• Email
  • Single Page
  • Print

Mystery Man

The Man Who Changed The World: The Lives of Mikhail S. Gorbachev

by Gail Sheehy
HarperCollins, 401 pp., $22.95

The New Russians

by Hedrick Smith
Random House, 621 pp., $24.95

For all the millions of words consigned to the unwrapping of the Gorbachev enigma, the real man remains a riddle. Indeed, over the past six months—since the two books under review went to press—his performance may have become even more baffling, as the once universally hailed democratic savior of the East is observed creeping back into the clammy embrace of the Army, the KGB, and the Party apparatus.

Both Hedrick Smith and Gail Sheehy rightly imply that, whatever the immediate future of the Soviet Union, there can be little doubt now that Gorbachev deserves to be seen as one of the great leaders of the century, although perhaps a transitional one. The transition for which he has been the catalyst, and maybe even the prime mover, is so momentous that the entire world must forever be in his debt. Even if the hard right—we must, it seems, accept the strange convention whereby the antidemocratic centralizers are referred to as right-wing and free-market democrats left-wing—now takes back the reins of power, with or without Gorbachev as the titular leader of a withering state, the forces of freedom already released are so great that a return to the status quo seems inconceivable. Even if a period of repression comes, it would probably be only the prelude, lasting not more than a few years, to a more thorough-going revolution which would lead to the social and political arrangements to which the former East European satellites of the Soviet Union now aspire. Whether he meant the consequences or not, Gorbachev is, as Sheehy’s title claims, “The Man Who Changed The World.”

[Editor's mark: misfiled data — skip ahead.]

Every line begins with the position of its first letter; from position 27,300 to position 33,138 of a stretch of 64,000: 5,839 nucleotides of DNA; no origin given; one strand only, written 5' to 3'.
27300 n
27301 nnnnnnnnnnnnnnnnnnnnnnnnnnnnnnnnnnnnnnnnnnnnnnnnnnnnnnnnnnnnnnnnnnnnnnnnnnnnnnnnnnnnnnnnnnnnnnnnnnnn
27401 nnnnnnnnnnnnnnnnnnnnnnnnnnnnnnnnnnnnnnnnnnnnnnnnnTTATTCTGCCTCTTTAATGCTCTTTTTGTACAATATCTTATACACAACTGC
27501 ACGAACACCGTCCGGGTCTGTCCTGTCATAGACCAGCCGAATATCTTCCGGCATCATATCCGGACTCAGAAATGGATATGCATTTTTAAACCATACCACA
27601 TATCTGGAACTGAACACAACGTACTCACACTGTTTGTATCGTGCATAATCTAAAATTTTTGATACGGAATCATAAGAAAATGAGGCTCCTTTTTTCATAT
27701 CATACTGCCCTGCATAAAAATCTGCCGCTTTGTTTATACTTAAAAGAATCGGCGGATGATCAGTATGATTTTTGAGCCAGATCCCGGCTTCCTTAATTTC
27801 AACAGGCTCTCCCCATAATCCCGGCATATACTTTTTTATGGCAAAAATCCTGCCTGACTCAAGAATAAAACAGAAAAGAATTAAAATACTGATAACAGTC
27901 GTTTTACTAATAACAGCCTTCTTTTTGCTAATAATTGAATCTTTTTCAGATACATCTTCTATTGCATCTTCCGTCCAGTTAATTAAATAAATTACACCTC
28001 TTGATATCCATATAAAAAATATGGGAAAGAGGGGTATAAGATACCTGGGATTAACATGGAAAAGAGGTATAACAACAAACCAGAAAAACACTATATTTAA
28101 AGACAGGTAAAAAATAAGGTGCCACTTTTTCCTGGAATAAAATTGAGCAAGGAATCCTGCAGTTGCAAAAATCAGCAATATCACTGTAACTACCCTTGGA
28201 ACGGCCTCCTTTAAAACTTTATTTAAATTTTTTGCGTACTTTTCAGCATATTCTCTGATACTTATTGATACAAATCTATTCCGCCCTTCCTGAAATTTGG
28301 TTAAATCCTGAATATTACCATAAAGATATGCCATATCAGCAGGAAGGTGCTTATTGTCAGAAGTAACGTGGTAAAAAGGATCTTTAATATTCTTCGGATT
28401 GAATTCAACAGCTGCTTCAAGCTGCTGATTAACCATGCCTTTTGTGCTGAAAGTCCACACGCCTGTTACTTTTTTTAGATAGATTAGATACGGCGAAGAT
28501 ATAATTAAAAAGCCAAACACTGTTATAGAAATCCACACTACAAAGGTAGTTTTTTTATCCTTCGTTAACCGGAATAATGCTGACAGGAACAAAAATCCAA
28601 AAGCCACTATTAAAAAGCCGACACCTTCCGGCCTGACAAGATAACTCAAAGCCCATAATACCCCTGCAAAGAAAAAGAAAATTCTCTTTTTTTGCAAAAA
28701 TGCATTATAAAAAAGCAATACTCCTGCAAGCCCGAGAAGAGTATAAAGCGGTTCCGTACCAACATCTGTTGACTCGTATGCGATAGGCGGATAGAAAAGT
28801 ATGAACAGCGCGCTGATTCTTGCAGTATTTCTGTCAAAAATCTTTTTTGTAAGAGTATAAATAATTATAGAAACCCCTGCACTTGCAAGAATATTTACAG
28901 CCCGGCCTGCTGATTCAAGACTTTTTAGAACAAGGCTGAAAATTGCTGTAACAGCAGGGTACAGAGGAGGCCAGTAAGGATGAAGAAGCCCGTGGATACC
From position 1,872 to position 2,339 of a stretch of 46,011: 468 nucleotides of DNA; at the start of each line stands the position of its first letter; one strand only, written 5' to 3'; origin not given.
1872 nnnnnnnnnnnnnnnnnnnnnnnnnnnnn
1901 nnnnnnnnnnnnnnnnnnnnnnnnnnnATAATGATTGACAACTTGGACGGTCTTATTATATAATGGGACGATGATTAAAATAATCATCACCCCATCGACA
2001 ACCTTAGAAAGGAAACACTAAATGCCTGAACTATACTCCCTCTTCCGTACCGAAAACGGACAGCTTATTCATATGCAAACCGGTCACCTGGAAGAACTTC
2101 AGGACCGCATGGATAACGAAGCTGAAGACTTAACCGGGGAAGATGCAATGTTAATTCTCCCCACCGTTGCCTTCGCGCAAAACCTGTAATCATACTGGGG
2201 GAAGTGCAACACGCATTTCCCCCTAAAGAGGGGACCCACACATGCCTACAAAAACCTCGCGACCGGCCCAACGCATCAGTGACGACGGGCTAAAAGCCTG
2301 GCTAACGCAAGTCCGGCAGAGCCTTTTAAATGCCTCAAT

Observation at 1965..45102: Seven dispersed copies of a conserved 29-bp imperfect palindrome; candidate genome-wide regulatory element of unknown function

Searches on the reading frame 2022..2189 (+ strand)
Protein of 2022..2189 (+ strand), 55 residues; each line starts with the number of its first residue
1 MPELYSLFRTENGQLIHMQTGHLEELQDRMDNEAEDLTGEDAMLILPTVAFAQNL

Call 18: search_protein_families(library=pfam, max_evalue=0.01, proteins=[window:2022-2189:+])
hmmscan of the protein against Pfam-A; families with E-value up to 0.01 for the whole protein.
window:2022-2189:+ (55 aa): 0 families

The question we have all found extraordinarily hard to answer is not so much what Gorbachev has done as what he meant, and still means, to do. Is he merely a brilliant improviser, flying by the seat of his pants but with no clear vision of where he wants Russia or the Soviet Union to go? Or has he a master plan which, for tactical reasons, he can confide to nobody, knowing that he has to please a variety of conflicting interests in order to survive? Has he secretly left Marxism-Leninsim behind although he has never publicly disavowed it? Or is he still a conspiratorial Leninist for whom perestroika is much the same as the New Economic Policy—an unleashing of entrepreneurial initiative to be closely watched by a Communist party still dictating an overall central plan? Does he believe the Russian empire can and should be held together by force? Or is his brutality toward the Baltic states a tactical ruse for slowing down, to make more orderly, the process of imperial dismemberment which he knows to be inevitable? Or is he a Russian nationalist for whom the final loss of empire, already humiliating in Eastern Europe, is too shameful to contemplate?

Does he believe, paradoxically, that democracy in the Soviet Union is so frail that a benevolent despot—namely, himself—is justified in overseeing its survival by curtailing freedom, to preserve a necessary modicum of order? Or will he, in the end, prove democratic enough to allow the Communist party—and himself—to be swept away in a popular ballot, if that is what the people want? Or was he never a true democrat at all, just a charming and slippery Party pragmatist who believed that the moribund state of the Soviet Union needed an injection of energizing debate within an enduring framework of Party control? Could the fall of Gorbachev save the future for democracy or would it precipitate something worse? Has he been corrupted into believing he is indispensable? Should we want him to bow out now, or not?

Both Gail Sheehy and Hedrick Smith set out to address these riddles and ambiguities and to explain how Gorbachev has fostered a completely new Soviet Union. They are both, maybe rightly, loath to predict the future.